Today we talk about what to do when interest rate around the table drops like its the Federal Reserve in an election year…
Let’s talk about interest in your game.
Now, I’m sure we’ve all had moments around the table when you’re looking around and you see that your players have started stacking dice on top of one another, or are at their phones, or just chatting aimlessly about something. That’s not what I mean. That’s just attention and there’s a natural rhythm to it as a session progresses. Players find things that draw them in, but then they need a break. Same goes for the GM, you’re describing a room and casually mention that there are four lights, and the next thing you know it’s 45 minutes later and you’re STILL making Star Trek jokes.
Yeah, that’s pretty much the reaction ALL my Star Trek jokes get…
This is actually good–but we’ll get back to that in a moment. What I mean when I say interest is the amount of interest you and/or your players have in seeing the game keep going. Not just the session, but the adventure–or the campaign. This fluctuates less frequently, but we’ve all had games we’re excited to play. Or characters we want to play–just as likely we’ve had moments where it’s not quite landing. Or we’re not able to do the things we want to do.
So let’s talk about how you can manage fluctuating interest levels in your game.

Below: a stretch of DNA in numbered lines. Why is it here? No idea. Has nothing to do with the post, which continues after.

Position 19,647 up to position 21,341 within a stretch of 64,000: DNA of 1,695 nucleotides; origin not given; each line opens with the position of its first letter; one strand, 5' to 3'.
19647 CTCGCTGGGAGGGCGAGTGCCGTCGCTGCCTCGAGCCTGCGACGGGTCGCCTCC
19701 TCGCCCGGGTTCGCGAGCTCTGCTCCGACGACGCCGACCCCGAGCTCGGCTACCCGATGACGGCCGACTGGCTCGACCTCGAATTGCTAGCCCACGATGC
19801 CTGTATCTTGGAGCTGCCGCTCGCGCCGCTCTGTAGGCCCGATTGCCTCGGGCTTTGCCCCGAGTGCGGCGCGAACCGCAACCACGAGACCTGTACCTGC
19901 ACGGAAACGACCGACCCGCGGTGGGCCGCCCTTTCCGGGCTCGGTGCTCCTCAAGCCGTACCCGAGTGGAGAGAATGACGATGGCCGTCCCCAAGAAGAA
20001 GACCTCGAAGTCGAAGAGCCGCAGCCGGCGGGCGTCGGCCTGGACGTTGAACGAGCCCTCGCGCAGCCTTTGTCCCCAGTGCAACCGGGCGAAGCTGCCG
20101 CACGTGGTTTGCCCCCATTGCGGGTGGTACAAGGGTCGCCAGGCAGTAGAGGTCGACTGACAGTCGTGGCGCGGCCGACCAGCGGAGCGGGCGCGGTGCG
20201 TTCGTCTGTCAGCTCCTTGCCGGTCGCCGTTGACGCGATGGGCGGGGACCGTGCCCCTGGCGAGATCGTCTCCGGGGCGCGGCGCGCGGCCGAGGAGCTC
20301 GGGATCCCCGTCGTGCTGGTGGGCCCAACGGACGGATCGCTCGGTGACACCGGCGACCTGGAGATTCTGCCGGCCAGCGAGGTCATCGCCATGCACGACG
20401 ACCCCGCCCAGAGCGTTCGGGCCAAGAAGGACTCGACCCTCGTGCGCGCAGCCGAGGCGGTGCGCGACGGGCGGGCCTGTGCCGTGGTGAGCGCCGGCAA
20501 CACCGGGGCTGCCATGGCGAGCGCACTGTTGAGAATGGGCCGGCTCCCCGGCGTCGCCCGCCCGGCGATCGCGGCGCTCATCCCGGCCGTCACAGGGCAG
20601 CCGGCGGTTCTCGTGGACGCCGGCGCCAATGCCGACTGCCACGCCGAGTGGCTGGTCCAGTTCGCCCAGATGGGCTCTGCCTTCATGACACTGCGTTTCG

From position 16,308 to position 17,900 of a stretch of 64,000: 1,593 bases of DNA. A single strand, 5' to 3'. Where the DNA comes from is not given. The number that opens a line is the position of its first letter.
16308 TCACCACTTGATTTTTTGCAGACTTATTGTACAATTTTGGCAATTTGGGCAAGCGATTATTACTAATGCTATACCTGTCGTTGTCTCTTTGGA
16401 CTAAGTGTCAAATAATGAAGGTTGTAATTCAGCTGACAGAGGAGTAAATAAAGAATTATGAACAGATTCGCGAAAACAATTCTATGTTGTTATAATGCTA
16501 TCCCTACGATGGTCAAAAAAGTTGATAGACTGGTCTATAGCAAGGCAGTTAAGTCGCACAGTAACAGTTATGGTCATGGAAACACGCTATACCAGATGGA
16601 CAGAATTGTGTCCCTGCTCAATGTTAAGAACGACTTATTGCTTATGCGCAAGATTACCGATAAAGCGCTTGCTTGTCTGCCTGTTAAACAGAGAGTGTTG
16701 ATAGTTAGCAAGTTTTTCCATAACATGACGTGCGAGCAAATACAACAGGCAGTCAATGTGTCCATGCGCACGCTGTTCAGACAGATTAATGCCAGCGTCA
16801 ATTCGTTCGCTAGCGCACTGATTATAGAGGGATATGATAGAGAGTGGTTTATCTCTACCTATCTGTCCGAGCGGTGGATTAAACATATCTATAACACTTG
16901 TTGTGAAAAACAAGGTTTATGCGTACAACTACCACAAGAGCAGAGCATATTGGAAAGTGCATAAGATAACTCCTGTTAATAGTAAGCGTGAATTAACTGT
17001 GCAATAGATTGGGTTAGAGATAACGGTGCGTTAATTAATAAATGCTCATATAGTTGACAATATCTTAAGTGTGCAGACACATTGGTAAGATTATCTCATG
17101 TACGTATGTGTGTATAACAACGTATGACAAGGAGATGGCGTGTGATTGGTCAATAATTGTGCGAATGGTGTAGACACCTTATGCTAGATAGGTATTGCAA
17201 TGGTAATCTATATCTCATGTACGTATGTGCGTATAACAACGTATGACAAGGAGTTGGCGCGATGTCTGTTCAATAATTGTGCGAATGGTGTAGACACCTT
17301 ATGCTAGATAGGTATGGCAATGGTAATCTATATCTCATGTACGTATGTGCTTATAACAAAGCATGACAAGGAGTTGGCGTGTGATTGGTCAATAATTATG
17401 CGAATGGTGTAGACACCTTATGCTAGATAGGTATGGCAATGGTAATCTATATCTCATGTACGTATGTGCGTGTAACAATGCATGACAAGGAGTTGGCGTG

“Do you mind? We’re trying to focus on our actionable items here!”
Man, not to go all advice columnist here, but I cannot stress enough the importance of good communication in any group. Any RPG is a social game, and a collaborative one at that. Both of these facts mean that communication is paramount to the undertaking. So how do you talk about interest in the game without just derailing everything?
I like to check in with my players when I can. I mean, you can get a sense of how everyone’s doing just from how they act around the table. This is where those moments when the attention is not on the game can come in handy.
It’s a chance to get a read of how people are enjoying themselves. What are they doing in those moments when the game isn’t actively progressing. Talking and laughing–odds are good they’re having fun. Checking out? Or sitting around a little distant, maybe their interest in the game is starting to flag.
This is probably fine–it’s when they start laying foundation you should worry.
The other thing that table-talk can provide is a chance to foster a friendly environment that makes it possible/comfortable to say, “hey I’m not really enjoying myself right now–here’s why.” No one will actually ever say that. But they might say, “hey, I’m not really digging my character.” Or give you a road to ask how they’re into the game.